Ultima Thule

In ancient times the northernmost region of the habitable world - hence, any distant, unknown or mysterious land.

Thursday, August 10, 2006

Science briefing: chemical mix could create deadly flight blast

By Aussiegirl

Interesting info on what kinds of chemicals could be used and the difficulty involved in creating an explosion on an airliner. Amazing how the jihadists only use science in order to figure out how to kill people, unlike Westerners and who use science to help people. That alone tells you everything you need to know about these two divergent world views.

Science briefing: chemical mix could create deadly flight blast - Britain - Times Online

While there are several liquid explosives that could be used to bring down an aircraft, chemists believe it is more likely that terrorists planned to mix liquid materials that are not themselves explosive but can be combined into a bomb.

The liquid explosives that are sufficiently destructive in their own right to blow up a plane are generally too unstable or too easily detected to be readily smuggled aboard.

Many give off a pungent smell, while substances such as nitroglycerin are difficult to transport as they are liable to go off prematurely. Explosives based on nitrogen, including nitroglycerin, can also be detected with a technique called neutron activation analysis, which is used at many airports.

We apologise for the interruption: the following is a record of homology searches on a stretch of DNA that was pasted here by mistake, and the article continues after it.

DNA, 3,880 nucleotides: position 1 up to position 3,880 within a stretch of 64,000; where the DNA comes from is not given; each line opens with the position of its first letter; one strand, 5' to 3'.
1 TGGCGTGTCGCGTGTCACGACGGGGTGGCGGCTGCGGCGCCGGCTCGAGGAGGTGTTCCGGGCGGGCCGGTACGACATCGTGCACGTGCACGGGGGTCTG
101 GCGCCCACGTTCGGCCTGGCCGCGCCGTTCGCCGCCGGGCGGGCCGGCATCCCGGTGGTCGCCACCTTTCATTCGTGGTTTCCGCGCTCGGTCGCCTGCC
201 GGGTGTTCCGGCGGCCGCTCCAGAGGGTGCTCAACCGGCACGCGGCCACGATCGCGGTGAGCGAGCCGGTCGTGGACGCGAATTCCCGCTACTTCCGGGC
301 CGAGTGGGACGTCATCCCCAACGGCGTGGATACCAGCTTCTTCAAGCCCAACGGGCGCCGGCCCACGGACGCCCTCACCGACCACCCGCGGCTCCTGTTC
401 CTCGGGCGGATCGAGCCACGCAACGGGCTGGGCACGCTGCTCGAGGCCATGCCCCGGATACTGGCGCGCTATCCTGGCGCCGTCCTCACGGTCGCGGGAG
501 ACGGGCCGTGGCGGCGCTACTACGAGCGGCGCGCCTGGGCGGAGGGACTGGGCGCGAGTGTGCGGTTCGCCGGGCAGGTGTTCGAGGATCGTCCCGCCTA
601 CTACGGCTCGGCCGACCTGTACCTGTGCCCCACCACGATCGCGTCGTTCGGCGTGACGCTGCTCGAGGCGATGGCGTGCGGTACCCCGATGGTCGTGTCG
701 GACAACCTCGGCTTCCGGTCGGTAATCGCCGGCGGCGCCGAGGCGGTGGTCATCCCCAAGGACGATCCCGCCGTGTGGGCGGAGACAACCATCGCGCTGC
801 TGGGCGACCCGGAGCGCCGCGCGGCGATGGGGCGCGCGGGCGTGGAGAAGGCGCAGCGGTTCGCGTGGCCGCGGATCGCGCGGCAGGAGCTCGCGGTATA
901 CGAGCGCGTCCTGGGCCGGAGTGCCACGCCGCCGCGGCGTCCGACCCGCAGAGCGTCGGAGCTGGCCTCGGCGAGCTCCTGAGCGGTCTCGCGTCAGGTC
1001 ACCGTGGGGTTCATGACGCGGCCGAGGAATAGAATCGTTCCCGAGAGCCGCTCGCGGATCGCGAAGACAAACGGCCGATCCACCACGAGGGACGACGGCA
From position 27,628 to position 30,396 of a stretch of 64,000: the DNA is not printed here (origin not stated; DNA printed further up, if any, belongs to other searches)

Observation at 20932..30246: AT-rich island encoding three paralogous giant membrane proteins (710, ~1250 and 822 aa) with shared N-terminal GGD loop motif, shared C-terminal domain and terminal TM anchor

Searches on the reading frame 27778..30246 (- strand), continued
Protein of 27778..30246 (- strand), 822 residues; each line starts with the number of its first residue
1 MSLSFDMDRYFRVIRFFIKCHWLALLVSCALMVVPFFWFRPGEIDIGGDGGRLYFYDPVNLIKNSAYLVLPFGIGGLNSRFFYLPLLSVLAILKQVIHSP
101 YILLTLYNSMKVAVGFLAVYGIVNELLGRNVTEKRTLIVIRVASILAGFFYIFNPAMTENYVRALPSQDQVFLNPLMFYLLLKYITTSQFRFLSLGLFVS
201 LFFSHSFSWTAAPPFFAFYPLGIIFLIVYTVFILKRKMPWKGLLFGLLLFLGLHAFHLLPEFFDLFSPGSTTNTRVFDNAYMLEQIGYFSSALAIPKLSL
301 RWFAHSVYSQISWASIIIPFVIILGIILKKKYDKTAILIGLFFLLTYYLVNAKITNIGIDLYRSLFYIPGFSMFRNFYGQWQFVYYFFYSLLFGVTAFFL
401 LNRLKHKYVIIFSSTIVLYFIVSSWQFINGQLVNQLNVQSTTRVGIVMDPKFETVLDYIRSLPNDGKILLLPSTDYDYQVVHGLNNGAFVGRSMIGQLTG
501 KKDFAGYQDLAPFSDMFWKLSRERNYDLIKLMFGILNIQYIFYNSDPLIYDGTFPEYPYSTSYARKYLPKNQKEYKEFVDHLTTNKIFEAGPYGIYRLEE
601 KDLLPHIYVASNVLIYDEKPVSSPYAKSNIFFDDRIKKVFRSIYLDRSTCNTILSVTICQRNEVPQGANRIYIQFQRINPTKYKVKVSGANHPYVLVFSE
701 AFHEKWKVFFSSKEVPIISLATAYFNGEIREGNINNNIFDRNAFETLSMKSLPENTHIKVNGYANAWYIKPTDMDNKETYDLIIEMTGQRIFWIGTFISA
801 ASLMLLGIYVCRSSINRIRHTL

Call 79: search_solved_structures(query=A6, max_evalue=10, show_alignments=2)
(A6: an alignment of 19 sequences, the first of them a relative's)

A more subtle approach would be to combine two or more liquids that are stable by themselves, but which form a powerful explosive when mixed together.

A prime candidate for this would be triacetone triperoxide (TATP), the explosive used by the July 7 bombers. Its two raw ingredients are both liquids, which could potentially be carried on board in sufficient quantities in containers such as bottles of shampoo or contact lens solution.

These could then be mixed in a toilet to make TATP, which is a crystalline white powder. The problem here is that the solid has to be dried before it becomes a reliable explosive. It can also be difficult to detonate, as attested by the failure of the attempted suicide attacks on London on July 21 last year.

The need to get detonators through airport security would also increase the chances of detection.

The problems of assembling and then detonating an improvised bomb of this sort in an airline toilet could explain why the terrorists targeted so many aircraft. It is likely that many of the devices would have failed, so attacking 10 flights would have greatly increased the chances of blowing up one or two.

Andrea Sella, senior lecturer in chemistry at University College London, said: “It would be difficult, but I could certainly conceive of these people taking individual compounds, and mixing them together in the loos. These people are so motivated that they might be nuts enough to set up a chemistry lab in the toilets or something.


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